Monday, July 23, 2007

Comic Book Robot Design in the 60s

The 60s was a tumultuous time, and the realm of robot design was no exception. The only real rule about robot design was that there were no rules. We had everything from the (pretty clunky for the 30th century) Computo to the “I can’t believe that’s not Nick Fury” LMDs from SHIELD. Although the decade began with remnants of 50s robots spilling over into the 60s, robot design started going off in a variety of directions. From Iron Man’s armor to Doc Ock’s arms, many human characters also took on somewhat robotic aspects. We also saw robots (sorry – I am not going to get fussy about android or synthezoid categories here) such as the Vision and Red Tornado searching for their humanity. We were also bombarded with robots designed to replace their human counterparts (the aforementioned LMDs, the Doombots etc…).

Although it seemed as though a robot revolution was underway, many artists maintain the status quo, as there are plenty of straight-laced 50s robots in the 60s (see Strange Adventures #136). This lack of design consistency makes it hard to pinpoint a specific theme, but I thought it would be fun to put a few designs in the spotlight to see what sets them apart. If I could only use one word to describe some of the new robot designs introduced in that decade, I would have to use a terribly dated word from that era: ‘Trippy’.

The Metal Men are an interesting example of a 60s robot, as they are essentially an LSD laced version of a 50s robot. They've got the humanoid features, but the fluidity of movement (especially in Mercury and Tin) and their individual temperaments sets them apart from their brethren from the 50s. Many of their foes also have a looks that is a slightly warped version of what we have seen with 50s robots. Although this is mostly known as a fun and silly series, there are some fairly sophisticated sci-fi themes (Tina’s unrequited love for Doc Magus, Tin’s desire for a mate). This cover to Metal Men #7 demonstrates what a vivid imagination, such as that possessed by Ross Andru, can do to a 50s robot.

One of my all-time favourite robots is J. Jonah Jameson’s personal troublemaker, the Spider Slayer. While this particular robot has gone through more than a few changes (I don’t see them as upgrades) over the years, Steve Ditko's original version, as showcased on the classic cover to Amazing Spider-Man #25, represents a giant step beyond the typical robot design of the past. Spidey would likely make mincemeat out of a slower, less agile 40s or 50s robot, but the almost elastic Spider Slayer gives him all sorts of trouble. I’ve always preferred the Ditko designed Slayer, as Romita’s version later in the decade has always brought to mind a metal teddy bear. Ditko’s robot pushed the boundaries of what a comic book robot can be, as we'd see more of this 'loose' robot style when he took over the pencilling chores on Rom.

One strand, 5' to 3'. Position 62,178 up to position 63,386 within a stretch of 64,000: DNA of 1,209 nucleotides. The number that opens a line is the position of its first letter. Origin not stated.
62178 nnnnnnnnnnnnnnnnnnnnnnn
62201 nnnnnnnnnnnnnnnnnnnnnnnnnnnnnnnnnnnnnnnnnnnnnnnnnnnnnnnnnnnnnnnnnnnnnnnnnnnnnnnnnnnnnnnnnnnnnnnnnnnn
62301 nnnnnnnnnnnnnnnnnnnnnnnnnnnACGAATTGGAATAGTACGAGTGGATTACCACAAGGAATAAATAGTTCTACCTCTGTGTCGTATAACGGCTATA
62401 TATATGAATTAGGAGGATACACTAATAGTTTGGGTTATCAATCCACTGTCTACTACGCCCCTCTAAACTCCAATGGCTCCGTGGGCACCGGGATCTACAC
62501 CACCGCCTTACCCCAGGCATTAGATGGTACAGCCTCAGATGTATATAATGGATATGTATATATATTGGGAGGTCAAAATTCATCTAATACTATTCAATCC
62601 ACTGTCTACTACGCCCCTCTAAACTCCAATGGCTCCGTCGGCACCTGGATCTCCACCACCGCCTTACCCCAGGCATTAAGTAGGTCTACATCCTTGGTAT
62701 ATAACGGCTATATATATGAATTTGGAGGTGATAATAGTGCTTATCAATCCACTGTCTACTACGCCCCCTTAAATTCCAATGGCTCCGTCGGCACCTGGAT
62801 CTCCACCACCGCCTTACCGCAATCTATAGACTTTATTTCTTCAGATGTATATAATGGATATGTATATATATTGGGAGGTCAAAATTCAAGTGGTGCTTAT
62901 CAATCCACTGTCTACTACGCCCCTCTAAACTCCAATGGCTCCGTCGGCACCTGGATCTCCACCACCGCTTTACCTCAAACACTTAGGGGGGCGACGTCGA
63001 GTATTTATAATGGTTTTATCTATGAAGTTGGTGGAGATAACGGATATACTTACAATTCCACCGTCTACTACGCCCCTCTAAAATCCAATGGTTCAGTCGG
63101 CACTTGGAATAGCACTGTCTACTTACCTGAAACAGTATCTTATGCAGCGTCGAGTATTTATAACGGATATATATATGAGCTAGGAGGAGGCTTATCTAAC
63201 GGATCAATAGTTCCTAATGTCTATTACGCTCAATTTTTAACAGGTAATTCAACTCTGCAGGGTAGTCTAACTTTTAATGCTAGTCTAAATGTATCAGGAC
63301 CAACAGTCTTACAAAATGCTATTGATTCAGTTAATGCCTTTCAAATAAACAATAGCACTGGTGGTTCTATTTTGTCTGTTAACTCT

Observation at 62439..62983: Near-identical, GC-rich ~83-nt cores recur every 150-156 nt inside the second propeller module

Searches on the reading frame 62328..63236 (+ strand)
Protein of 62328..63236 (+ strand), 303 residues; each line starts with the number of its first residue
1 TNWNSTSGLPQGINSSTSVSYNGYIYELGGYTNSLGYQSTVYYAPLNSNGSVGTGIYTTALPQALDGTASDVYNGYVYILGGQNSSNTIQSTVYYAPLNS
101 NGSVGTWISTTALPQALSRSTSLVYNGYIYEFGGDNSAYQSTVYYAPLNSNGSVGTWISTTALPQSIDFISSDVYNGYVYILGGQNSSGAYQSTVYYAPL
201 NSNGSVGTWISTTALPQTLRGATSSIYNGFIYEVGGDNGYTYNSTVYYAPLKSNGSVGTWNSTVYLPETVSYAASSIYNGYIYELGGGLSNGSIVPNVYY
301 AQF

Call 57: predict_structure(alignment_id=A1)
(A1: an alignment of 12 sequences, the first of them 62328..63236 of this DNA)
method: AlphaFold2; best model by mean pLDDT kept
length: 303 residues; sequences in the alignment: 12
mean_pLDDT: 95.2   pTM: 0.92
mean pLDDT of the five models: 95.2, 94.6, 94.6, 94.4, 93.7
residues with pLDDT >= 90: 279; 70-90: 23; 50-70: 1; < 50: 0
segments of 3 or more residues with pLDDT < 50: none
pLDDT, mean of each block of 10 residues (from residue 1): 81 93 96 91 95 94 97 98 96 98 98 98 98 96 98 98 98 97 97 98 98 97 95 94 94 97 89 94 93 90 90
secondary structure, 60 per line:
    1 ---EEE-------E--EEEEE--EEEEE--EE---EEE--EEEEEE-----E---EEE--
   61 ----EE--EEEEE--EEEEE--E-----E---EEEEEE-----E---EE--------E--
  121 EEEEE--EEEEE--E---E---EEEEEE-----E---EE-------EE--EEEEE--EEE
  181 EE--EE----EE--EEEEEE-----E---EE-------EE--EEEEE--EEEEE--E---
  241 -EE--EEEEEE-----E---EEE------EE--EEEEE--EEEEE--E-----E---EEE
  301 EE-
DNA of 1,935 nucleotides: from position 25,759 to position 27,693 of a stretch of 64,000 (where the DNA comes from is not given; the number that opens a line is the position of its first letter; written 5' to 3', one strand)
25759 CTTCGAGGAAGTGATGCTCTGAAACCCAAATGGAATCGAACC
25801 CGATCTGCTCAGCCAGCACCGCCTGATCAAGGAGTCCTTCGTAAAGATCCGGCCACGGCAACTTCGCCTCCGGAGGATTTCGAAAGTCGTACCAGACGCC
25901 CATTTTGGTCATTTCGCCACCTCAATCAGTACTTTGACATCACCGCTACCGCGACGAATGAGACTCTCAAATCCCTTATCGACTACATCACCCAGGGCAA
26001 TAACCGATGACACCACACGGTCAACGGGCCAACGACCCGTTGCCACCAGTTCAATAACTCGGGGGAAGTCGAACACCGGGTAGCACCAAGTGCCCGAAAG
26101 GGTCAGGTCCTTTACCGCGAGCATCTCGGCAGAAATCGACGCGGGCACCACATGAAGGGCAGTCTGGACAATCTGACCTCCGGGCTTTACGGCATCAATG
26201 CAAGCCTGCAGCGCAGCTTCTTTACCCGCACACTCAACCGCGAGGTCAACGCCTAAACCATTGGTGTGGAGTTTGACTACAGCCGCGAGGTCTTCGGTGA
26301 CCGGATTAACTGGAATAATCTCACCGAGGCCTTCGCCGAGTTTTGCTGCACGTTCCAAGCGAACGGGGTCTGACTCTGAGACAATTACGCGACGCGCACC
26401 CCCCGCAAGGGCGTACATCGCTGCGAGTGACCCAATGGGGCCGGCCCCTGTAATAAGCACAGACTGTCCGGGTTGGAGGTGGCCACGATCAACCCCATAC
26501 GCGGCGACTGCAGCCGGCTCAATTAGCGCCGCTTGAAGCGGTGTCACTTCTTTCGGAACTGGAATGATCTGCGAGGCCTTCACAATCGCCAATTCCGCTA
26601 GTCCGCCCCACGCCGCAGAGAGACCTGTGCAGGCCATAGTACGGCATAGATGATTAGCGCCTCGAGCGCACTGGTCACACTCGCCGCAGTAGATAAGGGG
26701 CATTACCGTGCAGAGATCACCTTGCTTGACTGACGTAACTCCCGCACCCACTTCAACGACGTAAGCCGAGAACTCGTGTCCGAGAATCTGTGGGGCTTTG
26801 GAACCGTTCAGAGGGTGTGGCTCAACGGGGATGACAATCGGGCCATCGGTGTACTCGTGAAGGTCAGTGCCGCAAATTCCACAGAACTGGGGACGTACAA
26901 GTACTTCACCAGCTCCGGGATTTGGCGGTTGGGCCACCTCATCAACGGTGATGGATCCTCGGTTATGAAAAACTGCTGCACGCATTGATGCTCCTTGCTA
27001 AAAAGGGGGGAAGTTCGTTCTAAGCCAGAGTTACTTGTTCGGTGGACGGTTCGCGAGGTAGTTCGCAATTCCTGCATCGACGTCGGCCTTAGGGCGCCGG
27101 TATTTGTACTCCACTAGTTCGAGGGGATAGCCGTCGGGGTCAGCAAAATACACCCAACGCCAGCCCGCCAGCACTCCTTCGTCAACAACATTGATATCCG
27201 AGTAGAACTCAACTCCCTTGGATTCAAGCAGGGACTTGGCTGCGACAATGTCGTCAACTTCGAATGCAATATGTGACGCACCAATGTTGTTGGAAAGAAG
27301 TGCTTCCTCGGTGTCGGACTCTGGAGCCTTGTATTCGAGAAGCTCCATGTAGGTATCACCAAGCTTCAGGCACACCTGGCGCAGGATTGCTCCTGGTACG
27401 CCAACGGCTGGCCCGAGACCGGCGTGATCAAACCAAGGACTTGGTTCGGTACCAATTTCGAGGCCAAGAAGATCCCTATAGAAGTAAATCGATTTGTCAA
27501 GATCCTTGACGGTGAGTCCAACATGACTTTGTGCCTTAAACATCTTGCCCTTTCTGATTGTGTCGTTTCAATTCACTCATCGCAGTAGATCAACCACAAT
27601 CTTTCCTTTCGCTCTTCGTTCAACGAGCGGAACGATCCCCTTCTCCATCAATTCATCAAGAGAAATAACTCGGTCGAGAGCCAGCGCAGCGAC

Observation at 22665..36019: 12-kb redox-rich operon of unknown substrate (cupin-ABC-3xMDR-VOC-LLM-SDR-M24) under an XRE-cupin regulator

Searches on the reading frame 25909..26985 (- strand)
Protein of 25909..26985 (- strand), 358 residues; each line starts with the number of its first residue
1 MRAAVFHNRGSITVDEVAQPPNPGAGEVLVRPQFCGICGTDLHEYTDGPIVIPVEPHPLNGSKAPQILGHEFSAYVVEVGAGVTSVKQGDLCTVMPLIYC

In the not-too-distant future, mankind will rely heavily on Magnus’ judo chop to fend off unruly, but very stylish robots. There is no real pattern to the robot designs in Magnus’ world, as it seems that Russ Manning & company were given carte blanche to come up with as many looks as possible. It would be hard to name a more consistently awesome cover gallery than the one from this Gold Key series. Magnus’ foes sometimes can fly, sometimes swim (like these guys from Magnus #27) and sometimes use their giant buzz saw hands. Like the Metal Men, many of the robots featured in this title are similar to those of the 50s, but the ‘loosed limbed’ effect Manning creates makes them even more threatening, even the robots that look like flying vacuum cleaners.

My final selection is the Mad Thinker’s Awesome Android (is that the longest robot name ever?), first introduced in Fantastic Four #15 who appears to be nothing more than a sculptor’s half finished masterpiece. He has a much more ‘organic’ look that his predecessors from the 40s and 50s as there is nary a right angle anywhere in the design. He has always seemed a little out of place in the realm of Marvel Silver Age villains. When compared to the likes of Doctor Doom and Galactus, he looks downright silly. That’s not to say that I don’t like the old hammerhead, it’s just that he’s proof that Stan and Jack weren’t taking robots too serious in the 60s.

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